positive community relations also in outdoor many skills can be realized beyond the skills of
various an outdoor pursuits, including communication, cooperation, problem solving,
decision making, citizenship and critical thinking. (Redmond, Foran, & Dwyer, 2010)
Focusing on community relations and socialisation frame that outdoor provide,
according to Wegner, learning is highly influenced by socialisation and imitation which
culminates with shared learning. (Wenger, 1998)
Looking forward we can speak even about transformative learning, that can take place
in outdoor activities if the achieved learning is characterised by far-reaching change in the
learner than other kinds of learning, especially learning experiences which shape the learner

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and produce a significant impact, or paradigm shift, which affects the learner's subsequent
experiences. (Mezirow, 1991)
As Foran sustain, outdoor is a good place for developing comunication and
colaboration skills, that are very important for a more complex skill, team work. Also outdoor
activities can develop: self-estime, confidence, independence, and these abilities that people
develop working in the outdoor environment can be easily transferred in other fields of life.
The teamwork ability is a very important skill for 21 century, it was a seen as an
important ability to develop on child and also on adults since 1950 when team processes
started to be studied by psychologists. A theory that helped practitioners to understand and to
develop team working on target groups is Cannon-Bowers theory that divide human
teamwork into three dimensions: cognitions, skills, and attitudes.
The cognition or knowledge category includes information about the task such as
team mission, objectives, norms, problem models, and resources. Teamwork skills include
behaviours such as adaptability, performance monitoring, leadership, communication
patterns, and interpersonal coordination. Attitudes measure the participants feelings about the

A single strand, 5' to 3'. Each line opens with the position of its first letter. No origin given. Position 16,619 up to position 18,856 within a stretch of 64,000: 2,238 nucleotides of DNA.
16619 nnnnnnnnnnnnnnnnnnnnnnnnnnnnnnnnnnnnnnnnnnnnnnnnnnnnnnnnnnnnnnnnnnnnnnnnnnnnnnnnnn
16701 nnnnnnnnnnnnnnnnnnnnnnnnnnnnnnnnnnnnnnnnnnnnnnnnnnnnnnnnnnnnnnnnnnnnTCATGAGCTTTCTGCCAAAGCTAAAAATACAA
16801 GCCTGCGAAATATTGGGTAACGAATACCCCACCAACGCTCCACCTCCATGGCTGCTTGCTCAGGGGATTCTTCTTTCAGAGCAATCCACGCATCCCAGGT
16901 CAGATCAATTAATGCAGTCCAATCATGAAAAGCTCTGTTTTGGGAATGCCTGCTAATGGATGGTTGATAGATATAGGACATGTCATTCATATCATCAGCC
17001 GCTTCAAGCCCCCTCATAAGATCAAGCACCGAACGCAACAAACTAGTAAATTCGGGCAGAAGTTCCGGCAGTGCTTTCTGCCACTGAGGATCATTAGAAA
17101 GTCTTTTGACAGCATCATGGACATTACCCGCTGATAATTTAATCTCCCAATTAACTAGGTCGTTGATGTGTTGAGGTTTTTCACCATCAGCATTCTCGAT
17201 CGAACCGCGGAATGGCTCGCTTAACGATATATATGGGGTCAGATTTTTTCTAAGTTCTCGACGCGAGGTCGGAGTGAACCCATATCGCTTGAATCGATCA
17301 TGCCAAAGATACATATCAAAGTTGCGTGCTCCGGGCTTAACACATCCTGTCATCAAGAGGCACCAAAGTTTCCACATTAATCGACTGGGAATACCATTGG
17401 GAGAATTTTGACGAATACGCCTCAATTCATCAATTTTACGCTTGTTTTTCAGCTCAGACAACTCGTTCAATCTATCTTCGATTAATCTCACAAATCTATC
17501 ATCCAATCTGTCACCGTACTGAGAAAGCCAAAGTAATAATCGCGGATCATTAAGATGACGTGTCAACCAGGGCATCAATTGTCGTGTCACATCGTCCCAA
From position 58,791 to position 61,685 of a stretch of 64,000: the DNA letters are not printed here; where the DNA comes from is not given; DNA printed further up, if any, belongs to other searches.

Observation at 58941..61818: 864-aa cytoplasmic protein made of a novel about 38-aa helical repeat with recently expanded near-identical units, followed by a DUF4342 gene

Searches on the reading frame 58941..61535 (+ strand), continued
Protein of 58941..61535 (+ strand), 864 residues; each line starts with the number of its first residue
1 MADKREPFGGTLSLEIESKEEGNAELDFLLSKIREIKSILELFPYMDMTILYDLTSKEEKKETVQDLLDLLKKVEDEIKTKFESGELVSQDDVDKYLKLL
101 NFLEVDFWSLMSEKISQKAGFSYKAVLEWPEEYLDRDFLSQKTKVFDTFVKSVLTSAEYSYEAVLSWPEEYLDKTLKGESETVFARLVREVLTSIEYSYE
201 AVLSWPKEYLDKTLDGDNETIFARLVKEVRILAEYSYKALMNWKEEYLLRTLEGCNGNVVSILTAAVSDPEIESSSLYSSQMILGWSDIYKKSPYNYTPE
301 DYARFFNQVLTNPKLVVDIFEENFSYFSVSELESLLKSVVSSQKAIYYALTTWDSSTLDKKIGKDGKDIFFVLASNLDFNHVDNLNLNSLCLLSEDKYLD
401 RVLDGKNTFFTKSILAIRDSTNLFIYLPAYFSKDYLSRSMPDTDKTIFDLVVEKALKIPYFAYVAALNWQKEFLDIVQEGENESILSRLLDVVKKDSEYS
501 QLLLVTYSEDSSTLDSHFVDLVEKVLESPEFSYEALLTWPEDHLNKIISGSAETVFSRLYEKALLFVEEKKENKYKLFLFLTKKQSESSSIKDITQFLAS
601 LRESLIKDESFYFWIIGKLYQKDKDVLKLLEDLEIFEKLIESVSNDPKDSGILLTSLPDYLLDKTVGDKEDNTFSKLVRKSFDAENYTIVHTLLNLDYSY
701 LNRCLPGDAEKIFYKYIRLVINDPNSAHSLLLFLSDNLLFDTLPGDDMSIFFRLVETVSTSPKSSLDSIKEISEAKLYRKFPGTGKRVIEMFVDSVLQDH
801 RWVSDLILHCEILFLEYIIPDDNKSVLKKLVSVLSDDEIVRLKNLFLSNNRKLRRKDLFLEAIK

team: team cohesion, mutual trust, and importance of teamwork. (Sycara & Sukthankar,
2006)
Summarising the literature, weve understood that all these skills that are most have
in today society can be developed in outdoor activities by experiential learning which provide
authentic learning. Once an educator offers the motivational challenge in nature it is
transforming from I have to to I want to and they treat this as a real life task connecting
the task with real world and this is authentic learning.

IV.

Study Case

In this study case we will analyse authentic learning two positions perspective, as a student
and as a pedagogue.
We chose for collecting the empirical data, interview and observation scale.
Interview is a research method used in many fields during which questions are asked
and answers are given with the aim of documenting the views of a particular group of
subjects.

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Observation it is a research method used to record facts, situations, which occur during a
pedagogical activity.
The strengths of these methods are the fact that are qualitative methods and using
them we can access deep meanings of research them. The limits are that they present the risk
of involving subjectivity and also the fact that we arent experimented researchers. We
collected empirical data during the Wonderful Days activities and after finishing the both
modules 1 and 9.

Authentic learning as a student


Being part of working with frames for developing persons skills in many
environments with many groups of persons we can said form our experience that outdoor is
the pest provider of authentic learning. We felt this being part of outdoor activities in module
9 and by designing, implementing and evaluating activities for Wonderful Day in module 1.
Reflecting on the transition process form student to teacher, Weve understood the
value of outdoor activities about how outdoor education should be done, it was more
meaningful for us to be there and work on what we should provide to our students from all
the literature Ive read.
So for understand and to be able to use in practice the experiential learning theory it
was enough to get out and experimented it, and we gained more than knowledge from the
book, we gained skill that we can use in which context we need, we gained authentic
learning.
To find out if our idea of outdoor provide authentic learning it is relevant for other
students that experienced the same activities as us, we applied a short interview for two
persons.
Resuming their answers, it seems that my colleagues share the same opinion about